The National Endowment for the Arts has announced the recipients of the 2022 National Heritage Fellowships! These Fellowships are the highest honor given to traditional artists in America and are only given to grandmasters in a given tradition. It’s a great honor for Richmond, Virginia gospel group The Legendary Ingramettes to receive a National Heritage Fellowship and richly deserved.
With six decades of legacy behind them, and a powerful history of faith and activism throughout the civil rights movement up to the present day, few groups can claim the kind of heritage that the Ingramettes have.
When I received the phone call that I and my family had been selected as one of the 2022 recipients of the National Heritage Fellowship, I immediately thought about my mother, She taught us as children to always be thankful to God for every opportunity and every challenge. She said the challenges would prepare us for the opportunities.
She never imagined that the opportunities to serve humanity would provide such an honor as this. As I reflect on the last 6 decades with the Legendary Ingramettes, each precious memory is an individual strand that has been woven into a three-fold cord that scripture says ‘is not easily broken’.
It took a loving and compassionate God to create a woman and her five children who would grow to be the instrument that would draw others of diverse cultures to marvel at His work. We are humbled and deeply appreciative to receive this honor.Rev. Almeta Ingram-Miller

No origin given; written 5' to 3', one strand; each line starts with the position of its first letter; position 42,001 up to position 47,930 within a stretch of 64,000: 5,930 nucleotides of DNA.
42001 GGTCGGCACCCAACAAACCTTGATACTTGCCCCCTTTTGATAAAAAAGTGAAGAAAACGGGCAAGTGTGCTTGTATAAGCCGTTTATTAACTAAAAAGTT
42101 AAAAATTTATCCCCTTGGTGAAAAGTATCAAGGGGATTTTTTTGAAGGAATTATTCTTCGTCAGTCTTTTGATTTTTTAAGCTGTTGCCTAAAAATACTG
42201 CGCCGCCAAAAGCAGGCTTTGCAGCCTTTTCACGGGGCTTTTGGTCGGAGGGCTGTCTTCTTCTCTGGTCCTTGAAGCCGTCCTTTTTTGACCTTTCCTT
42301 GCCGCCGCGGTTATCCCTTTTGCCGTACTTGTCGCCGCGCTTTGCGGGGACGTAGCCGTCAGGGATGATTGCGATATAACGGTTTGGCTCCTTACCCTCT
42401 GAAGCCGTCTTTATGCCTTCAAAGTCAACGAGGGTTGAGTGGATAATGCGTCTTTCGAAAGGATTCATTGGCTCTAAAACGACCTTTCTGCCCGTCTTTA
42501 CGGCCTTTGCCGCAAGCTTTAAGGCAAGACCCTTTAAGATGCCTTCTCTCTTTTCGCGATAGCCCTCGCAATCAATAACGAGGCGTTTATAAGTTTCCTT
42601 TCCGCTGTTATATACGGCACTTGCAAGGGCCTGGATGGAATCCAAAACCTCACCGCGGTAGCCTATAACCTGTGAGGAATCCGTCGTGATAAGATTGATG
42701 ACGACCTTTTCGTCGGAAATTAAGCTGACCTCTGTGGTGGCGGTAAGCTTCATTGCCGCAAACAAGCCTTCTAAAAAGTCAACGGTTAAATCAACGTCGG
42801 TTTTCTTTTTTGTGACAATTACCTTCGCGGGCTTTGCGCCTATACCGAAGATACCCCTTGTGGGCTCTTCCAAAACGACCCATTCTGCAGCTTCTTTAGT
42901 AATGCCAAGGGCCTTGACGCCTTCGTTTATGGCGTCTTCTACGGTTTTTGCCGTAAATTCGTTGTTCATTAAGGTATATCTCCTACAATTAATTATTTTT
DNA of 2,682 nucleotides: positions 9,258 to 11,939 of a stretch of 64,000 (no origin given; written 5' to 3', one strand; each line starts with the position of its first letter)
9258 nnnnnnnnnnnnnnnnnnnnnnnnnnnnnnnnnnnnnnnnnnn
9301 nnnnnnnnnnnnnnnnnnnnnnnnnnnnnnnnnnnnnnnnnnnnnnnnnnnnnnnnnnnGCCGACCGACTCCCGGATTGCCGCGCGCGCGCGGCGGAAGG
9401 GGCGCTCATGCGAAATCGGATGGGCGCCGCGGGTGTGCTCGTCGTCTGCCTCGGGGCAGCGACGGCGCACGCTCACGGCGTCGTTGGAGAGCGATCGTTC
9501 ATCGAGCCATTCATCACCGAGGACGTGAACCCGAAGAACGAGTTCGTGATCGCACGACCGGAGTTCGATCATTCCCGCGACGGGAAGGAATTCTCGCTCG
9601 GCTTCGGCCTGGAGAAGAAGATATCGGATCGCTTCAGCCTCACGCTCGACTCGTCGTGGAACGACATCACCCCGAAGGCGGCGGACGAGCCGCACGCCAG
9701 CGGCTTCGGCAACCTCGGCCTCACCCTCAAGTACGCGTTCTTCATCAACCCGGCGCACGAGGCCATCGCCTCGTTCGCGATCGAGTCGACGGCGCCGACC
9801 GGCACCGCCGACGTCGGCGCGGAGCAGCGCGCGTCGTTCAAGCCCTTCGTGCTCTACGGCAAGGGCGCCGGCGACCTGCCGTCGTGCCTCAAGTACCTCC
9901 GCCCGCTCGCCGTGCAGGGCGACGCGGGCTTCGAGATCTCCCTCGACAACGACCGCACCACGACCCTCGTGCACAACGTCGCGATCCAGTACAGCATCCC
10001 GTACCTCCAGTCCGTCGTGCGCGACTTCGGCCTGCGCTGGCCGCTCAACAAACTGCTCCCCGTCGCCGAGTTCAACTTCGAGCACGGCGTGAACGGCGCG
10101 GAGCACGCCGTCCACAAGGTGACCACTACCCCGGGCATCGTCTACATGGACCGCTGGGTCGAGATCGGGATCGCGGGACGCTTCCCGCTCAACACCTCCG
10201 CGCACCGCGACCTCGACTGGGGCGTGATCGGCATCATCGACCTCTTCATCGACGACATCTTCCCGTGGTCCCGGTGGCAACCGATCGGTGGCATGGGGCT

Jon Lohman, Virginia folklorist and Director of the Center for Cultural Vibrancy, nominated The Legendary Ingramettes and produced their acclaimed 2020 album, Take A Look in the Book. “To me,” Lohman says, “The Legendary Ingramettes perfectly embody the very essence of this honor, combining lifelong artistic mastery with deep and dedicated service to their community. They are nothing short of icons in the city, an inspiring force to anyone who has been fortunate to witness them perform, and a blessing to us all.”
The Legendary Ingramettes represent sixty-seven years of gospel music, founded in their unique approach to Black gospel quartets from a matriarchal perspective. Founded by Maggie Ingram (who passed away in 2015), Rev. Almeta Ingram-Miller continues her mother’s legacy today, expanding on a new vision for gospel. Their 2020 album, Take A Look in the Book, featured a transcendent version of Bill Withers’ “Grandma’s Hands” that Ingram-Miller wrote new verses for about her own grandmother, who picked cotton until her fingers bled.